Baking, learning a language and yoga have become popular pastimes during the COVID-19 pandemic. But would you dare start a new business? DESIREE SAVAGE found five entrepreneurs who did. Australia is in the middle of a pandemic and the worst recession in three generations, according to experts.
But the forced downtime and reflection has been a guiding light for some to enact the visions they previously only dreamed of. Four Illawarra business – a cafe based around a supernatural force, a bohemian luxe ceramics venture, a marketing duo and interior designer – are using this time to thrive and are optimistic for their futures.
Their enthusiasm is in line with findings from a recent report by global small business platform Xero, Rebuilding Australia: the role of small business, revealing one in 10 small businesses surveyed were prospering through the lockdown. The research found 48 per cent of small business owners were optimistic about their prospects in the second half of this year, while 23 per cent expect revenue to jump up by more than 10 per cent by December.
The report also showed the Illawarra – along with Geelong in Victoria and Toowoomba in QLD – were “hot spots” for small business. Read More: Grand plan to turn old pawn shop into Wollongong’s next small bar
Barefootfivetribe – Jo Robertson of Gerringong had been working in accounts for a local real estate agency when COVID-19 forced the nation into lockdown. She was asked to take mandatory leave until further notice. With a family to help support, Mrs Robertson pondered her future. She questioned what path she should follow if her fate was to be let go by her employer. Through the anxiety and uncertainty, her idea for Barefootfivetribe was born: DIY clay kits (with tools and instructions) and “clay experiences” where couples or groups are taught the basics in making luxe ceramics by hand. Mrs Robertson had found her own serenity through working with the medium at a studio in nearby Gerroa. “I enjoyed working with clay so much for my mental health and wellness and I started to think of ways I could bring it to people dealing with the same isolation as I was,” she said. “It’s all about the experience, it’s about taking our minds off any anxieties that we suffer … and enjoy in the comfort of your own space and the comfort of your tribe.” Currently Mrs Robertson works from her dining room table, with her kitchen barely visible through the piles of tools, ceramics and packaging. Her garage is currently being converted into a studio space, set to be her happy place. “I haven’t made a cent yet but it’s about the experience and bringing health and wellness with creativity into peoples lives,” she said. “I [don’t] have that security I once had but I have decided to take each week as it comes and see where we can take it from here.” After five weeks away from real estate, Mrs Robertson was reinstated to her previous role. However, she quickly realised her heart was with art. The mum-of-three is still trying to make her venture profitable, but business is thriving and was recently featured on the Studio10 television program on the WIN Network. If the world wasn’t hit with a pandemic, Mrs Robertson said she would still be sitting behind a desk and computer in discontent. “Businesses fail and it’s part of life. However, I thought ‘if I don’t give it a go l’ll never know’,” she said.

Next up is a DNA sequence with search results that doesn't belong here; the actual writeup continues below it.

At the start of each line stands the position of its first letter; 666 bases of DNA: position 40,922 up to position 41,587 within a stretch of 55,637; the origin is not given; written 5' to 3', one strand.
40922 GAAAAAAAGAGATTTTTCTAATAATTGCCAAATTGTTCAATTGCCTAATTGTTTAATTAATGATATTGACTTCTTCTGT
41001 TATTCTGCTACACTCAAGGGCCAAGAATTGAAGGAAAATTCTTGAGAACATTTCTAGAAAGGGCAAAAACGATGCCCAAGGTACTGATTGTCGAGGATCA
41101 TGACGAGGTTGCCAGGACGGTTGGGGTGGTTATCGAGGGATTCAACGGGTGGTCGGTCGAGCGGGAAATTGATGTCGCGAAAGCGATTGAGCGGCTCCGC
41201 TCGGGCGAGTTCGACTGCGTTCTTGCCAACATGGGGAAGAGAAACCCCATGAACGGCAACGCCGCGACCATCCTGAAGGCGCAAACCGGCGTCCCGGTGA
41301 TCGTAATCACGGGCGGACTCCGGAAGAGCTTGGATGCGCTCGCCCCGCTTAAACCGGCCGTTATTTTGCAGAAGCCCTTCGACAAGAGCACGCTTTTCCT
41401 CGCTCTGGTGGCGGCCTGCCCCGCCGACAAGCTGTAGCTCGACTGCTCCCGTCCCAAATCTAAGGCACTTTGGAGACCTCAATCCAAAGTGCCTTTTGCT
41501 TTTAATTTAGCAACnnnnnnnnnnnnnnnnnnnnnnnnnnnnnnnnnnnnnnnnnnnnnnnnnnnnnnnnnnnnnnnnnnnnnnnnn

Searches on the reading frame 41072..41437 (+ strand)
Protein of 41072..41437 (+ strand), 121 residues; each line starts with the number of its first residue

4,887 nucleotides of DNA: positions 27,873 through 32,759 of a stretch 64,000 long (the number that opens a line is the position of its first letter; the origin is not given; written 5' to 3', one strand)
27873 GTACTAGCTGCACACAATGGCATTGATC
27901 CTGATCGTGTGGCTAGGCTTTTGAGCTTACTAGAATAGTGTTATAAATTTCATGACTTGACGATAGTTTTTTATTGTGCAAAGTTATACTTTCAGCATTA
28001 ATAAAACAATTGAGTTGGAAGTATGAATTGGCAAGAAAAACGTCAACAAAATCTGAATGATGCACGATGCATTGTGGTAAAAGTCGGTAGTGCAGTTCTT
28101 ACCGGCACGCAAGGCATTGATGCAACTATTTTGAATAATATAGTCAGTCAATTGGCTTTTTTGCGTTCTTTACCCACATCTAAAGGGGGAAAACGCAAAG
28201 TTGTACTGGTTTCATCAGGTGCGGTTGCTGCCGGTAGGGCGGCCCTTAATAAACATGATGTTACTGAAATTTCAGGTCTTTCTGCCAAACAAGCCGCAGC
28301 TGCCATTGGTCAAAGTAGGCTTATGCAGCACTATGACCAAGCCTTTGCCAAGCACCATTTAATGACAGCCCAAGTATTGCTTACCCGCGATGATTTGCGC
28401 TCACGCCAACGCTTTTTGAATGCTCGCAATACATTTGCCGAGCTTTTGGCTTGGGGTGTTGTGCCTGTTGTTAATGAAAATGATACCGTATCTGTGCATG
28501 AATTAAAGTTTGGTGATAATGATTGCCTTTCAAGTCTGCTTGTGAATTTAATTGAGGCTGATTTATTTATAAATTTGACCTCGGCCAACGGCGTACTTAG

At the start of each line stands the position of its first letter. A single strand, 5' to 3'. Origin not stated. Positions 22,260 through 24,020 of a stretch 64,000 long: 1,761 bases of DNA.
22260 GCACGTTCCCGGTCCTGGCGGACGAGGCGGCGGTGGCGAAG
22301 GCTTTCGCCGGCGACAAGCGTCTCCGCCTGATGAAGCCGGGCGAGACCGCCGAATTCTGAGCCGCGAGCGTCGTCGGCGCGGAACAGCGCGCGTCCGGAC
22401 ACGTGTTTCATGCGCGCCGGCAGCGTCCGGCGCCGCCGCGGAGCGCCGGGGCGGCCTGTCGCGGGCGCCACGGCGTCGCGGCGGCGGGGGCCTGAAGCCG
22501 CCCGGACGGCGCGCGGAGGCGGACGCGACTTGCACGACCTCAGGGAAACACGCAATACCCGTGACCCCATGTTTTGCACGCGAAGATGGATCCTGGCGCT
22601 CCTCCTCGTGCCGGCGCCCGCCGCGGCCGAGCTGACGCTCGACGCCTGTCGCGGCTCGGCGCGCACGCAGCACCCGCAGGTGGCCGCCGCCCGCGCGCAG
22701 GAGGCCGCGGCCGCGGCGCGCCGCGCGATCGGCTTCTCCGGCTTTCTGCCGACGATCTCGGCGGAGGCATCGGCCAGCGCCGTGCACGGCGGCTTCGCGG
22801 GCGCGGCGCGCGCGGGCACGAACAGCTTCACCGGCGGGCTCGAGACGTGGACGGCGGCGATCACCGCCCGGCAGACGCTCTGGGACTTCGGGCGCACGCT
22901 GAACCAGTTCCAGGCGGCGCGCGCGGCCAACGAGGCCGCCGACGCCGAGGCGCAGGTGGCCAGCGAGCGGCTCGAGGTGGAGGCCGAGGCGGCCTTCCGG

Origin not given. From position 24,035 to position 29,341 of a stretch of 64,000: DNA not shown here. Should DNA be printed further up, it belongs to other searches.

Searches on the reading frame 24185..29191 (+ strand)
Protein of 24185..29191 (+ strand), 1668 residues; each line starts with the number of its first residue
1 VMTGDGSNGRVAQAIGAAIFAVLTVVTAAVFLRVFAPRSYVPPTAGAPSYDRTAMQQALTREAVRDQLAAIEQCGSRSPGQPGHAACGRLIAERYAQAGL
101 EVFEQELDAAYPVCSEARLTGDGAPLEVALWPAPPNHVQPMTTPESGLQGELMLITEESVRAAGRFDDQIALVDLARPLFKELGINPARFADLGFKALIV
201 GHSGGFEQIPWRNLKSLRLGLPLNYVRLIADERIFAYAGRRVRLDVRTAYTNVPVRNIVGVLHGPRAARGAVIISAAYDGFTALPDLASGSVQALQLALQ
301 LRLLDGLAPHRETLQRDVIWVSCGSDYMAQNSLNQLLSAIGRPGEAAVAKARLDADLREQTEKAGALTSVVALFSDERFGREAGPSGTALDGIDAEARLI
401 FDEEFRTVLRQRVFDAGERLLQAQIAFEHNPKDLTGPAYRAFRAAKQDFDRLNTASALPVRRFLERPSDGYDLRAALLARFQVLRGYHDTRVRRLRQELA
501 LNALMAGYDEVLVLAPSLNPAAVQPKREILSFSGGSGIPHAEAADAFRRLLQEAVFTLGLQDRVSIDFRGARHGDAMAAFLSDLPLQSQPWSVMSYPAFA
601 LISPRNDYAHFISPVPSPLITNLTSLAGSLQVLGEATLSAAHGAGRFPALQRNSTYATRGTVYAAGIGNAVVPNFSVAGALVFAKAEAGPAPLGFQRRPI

“There is freedom waiting for you,
On the breezes of the sky,
And you ask “What if I fall?”
Oh but my darling,
What if you fly?”